Where do you get your best ideas? While many may hope that the office or meeting rooms are where innovation blooms, reality unfolds differently. Whether it's in the shower, on a walk, or while driving, creativity tends to strike when people are engaged in activities that allow them the mental space to drift and think.
At the executive level, there's an expectation for company employees to be creative on-demand. However, this expectation is articulated without any guidance or tools. Duncan Wardle, the former Head of Innovation and Creativity at Disney, noticed that this gap between expectation and reality is apparent in every industry. Whereas lawyers go to law school, IT teams learn how to code, and sales teams get sales training – a vast majority of employees are expected to be innovative at work but are not equipped with the tools they need to do so.
At Elevate, Equisoft's customer appreciation event, Duncan delivered a keynote address titled, Delivering Customer Experience Magic. Throughout his session, Duncan drew on inspiration from his tenure at Disney and the principles that propelled the company to its status as one of the leading customer engagement companies globally, to offer a fresh perspective on creating a culture of curiosity and diversity. His insights can be adopted by life insurers to help improve the life insurance customer experience and inspire out-of-the-box solutions for reaching Gen Z. He outlined various tools that executives can leverage to nurture innovation and creativity within their teams.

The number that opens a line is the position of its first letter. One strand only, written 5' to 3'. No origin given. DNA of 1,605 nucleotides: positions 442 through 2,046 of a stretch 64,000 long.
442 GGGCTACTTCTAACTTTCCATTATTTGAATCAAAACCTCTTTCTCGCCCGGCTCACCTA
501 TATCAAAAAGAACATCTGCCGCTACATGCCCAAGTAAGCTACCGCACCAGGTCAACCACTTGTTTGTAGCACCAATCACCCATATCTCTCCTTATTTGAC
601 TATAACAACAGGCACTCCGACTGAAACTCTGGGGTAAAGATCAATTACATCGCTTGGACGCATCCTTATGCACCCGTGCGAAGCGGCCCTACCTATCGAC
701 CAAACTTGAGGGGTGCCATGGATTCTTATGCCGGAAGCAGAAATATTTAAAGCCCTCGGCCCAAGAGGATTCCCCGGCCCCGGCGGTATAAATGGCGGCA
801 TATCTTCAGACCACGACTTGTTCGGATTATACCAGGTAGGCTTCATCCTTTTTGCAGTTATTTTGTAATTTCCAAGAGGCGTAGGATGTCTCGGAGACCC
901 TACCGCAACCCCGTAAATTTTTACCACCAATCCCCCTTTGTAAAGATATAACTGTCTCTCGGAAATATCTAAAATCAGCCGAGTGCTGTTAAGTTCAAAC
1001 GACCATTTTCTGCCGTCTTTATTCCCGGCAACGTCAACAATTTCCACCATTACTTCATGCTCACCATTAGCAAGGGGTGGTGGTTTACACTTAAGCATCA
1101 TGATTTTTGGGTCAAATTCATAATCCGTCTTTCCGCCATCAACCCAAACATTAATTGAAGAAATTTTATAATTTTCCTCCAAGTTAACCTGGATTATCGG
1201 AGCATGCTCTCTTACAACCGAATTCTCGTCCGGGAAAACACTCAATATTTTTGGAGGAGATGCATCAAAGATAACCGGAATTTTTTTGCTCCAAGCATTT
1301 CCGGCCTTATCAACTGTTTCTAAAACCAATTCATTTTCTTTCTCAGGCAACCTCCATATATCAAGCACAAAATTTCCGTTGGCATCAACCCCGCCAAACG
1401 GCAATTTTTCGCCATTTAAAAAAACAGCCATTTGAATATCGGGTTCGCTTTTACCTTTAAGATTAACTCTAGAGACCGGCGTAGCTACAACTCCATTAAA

Simple, Powerful, and Fun Tools for Overcoming Barriers to Innovation and Creativity #
Have you ever experienced the frustration of investing hours hunting for a creative solution, only to feel as though you're running in circles? Conversely, have you been amazed at how effortlessly others seem to arrive at resolutions? This phenomenon is a testament to being trapped in one's "river of thinking”- - personal expertise and experience that narrow perspective.
True innovation, Duncan argues, is stifled by the river of thinking. The more entrenched individuals are in their role or industry, the easier it becomes to make quick, but potentially uninformed decisions.
To illustrate this point, Duncan posed a provocative question:
"In a post-pandemic, AI, climate change, generation Z world, do you really expect to be successful thinking the way you have thought for the past 20 years?"
Emphasizing diversity as a pivotal driver of innovation, Duncan highlighted how unconventional perspectives can pave the way for groundbreaking solutions. To overcome barriers to innovation and creativity, Duncan introduced tools tailored for executives aiming to encourage a culture of innovation and creativity. These tools, he stressed, were designed to adhere to three guiding principles: They’re simple, powerful, and fun.
By incorporating these tools and strategies, life insurance executives can pave the way for transformative changes in their organizations and better meet the evolving needs of their clients.